• Design Consistency on Corridors

    NCDOT Research Project Number: 2020-31

 Executive Summary

  • Alternative Intersection and Interchange (AII) designs provide an innovative approach to the geometric and control features at intersections. Nevertheless, most of the AII designs have unconventional ways to maneuver through the intersection such as restriction of movements, crossover of traffic to the opposite side of the road, separating left turning movements, etc. As corridor construction or improvement projects continue to utilize AII designs, there is a concern that drivers might be confused on how to safely navigate a corridor when adjacent intersections may handle movements in different ways, especially left turns. This research investigates the challenges for the corridor-level deployment of AII designs through a state-of-the-practice literature review, a focus group interview, and a driving simulator experiment. The objective of this research is to: 1) identify potential combinations of AII designs which NCDOT may build adjacent to one another, 2) collect data on driver’s understanding of AII designs, and 3) figure out drivers’ performance when navigating various AII corridors in terms of ability to manage navigation and vehicle control.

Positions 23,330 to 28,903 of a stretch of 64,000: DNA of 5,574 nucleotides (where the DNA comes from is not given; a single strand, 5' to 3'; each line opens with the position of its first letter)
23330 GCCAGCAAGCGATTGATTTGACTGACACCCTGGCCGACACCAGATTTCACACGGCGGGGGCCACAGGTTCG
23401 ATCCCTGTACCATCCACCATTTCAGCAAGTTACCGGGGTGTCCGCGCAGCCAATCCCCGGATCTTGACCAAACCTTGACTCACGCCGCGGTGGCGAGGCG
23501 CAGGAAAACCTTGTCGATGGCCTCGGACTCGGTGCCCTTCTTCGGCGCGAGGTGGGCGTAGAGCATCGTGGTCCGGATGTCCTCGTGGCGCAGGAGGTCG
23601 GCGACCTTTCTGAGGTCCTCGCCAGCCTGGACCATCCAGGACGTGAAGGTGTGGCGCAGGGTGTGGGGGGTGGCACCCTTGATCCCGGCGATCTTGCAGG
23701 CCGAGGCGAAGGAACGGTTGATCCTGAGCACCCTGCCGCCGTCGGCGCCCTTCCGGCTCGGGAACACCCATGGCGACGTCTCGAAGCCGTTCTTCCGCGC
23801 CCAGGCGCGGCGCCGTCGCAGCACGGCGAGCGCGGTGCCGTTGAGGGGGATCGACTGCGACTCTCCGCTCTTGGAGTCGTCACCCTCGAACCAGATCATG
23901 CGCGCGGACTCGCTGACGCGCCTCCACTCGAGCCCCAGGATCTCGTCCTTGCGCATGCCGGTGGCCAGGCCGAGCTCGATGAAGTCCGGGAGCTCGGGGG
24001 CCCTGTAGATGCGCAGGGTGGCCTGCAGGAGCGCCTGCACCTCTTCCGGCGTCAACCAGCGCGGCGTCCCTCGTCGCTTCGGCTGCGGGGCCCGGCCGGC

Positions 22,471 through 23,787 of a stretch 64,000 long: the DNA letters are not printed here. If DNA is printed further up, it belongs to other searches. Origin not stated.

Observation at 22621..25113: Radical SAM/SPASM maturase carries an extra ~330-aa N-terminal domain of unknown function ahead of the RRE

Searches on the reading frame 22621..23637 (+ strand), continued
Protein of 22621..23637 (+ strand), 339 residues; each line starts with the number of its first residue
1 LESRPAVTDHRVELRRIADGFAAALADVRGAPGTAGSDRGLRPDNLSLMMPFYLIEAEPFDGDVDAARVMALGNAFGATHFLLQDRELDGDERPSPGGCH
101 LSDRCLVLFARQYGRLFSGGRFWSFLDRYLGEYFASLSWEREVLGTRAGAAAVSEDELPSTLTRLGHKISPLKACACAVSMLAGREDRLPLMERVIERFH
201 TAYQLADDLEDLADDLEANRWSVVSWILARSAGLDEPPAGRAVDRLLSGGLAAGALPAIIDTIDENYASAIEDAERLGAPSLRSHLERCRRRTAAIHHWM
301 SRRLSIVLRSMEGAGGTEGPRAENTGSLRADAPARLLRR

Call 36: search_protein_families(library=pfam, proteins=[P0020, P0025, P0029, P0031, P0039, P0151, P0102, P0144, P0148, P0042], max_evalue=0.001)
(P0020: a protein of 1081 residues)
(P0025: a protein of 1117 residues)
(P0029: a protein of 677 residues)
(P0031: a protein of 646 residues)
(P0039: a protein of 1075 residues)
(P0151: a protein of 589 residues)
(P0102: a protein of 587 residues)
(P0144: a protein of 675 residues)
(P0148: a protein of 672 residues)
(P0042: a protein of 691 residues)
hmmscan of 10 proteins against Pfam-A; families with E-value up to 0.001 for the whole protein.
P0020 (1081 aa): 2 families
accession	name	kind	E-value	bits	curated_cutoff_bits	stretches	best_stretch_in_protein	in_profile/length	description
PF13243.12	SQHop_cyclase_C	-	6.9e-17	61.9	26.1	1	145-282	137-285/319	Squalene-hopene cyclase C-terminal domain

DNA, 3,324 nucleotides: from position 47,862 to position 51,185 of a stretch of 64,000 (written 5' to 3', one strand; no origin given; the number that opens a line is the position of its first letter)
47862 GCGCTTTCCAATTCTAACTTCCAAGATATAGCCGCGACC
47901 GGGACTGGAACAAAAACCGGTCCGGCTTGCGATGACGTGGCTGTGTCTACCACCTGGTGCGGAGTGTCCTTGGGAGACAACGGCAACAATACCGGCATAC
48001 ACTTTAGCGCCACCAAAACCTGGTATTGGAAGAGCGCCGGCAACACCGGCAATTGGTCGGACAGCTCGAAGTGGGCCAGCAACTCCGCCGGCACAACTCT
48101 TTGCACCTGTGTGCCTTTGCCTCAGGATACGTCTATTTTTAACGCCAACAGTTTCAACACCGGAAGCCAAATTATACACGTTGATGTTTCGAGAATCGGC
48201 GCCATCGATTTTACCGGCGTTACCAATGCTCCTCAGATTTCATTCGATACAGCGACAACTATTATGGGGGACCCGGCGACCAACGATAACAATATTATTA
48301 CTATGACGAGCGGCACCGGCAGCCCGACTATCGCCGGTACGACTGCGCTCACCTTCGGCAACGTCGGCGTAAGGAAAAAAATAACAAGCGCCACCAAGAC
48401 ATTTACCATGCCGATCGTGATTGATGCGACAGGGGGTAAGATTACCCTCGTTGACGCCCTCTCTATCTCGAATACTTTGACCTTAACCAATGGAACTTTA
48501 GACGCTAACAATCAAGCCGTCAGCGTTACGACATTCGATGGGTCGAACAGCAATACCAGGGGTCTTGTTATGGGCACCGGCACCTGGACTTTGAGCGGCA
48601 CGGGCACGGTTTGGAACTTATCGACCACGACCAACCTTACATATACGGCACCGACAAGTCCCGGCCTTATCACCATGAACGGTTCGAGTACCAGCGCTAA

The project found that at an intersection spacing of ¼ mile, corridors with predominantly traditional, U-turn based or mixed intersection types had similar driver performance. For specific intersection designs, minor left turns at Median U-turn intersections had the most failures to complete the movement compared to Quadrant and Traditional major left turns performed best, while other intersection and movement combinations did not have increased failed movements compared to Traditional intersections. Hard braking events were observed less often in MUT and RCUT movements when they were in corridors without predominantly traditional intersections. Drivers also had decreased approach speeds and increased failed movements on their first simulator trial which can be attributed to unfamiliarity with the driving simulator, as this did not vary by corridor type or test intersection type. Across all intersection and movement types, there was an increase in failed movements when the preceding intersection was an RCUT.

R. Thomas Chase
R. Thomas Chase; Christopher Cunningham; David B. Kaber
Doumit Ishak
John W. Kirby
NC State University - ITRE
University of Florida

 Related Documents

 Report Period

  • August 1, 2019 – January 31, 2022


  • Complete


  • Traffic, Mobility, Safety and Roadway Design

 Sub Category

  • Facility Design

 Related Links

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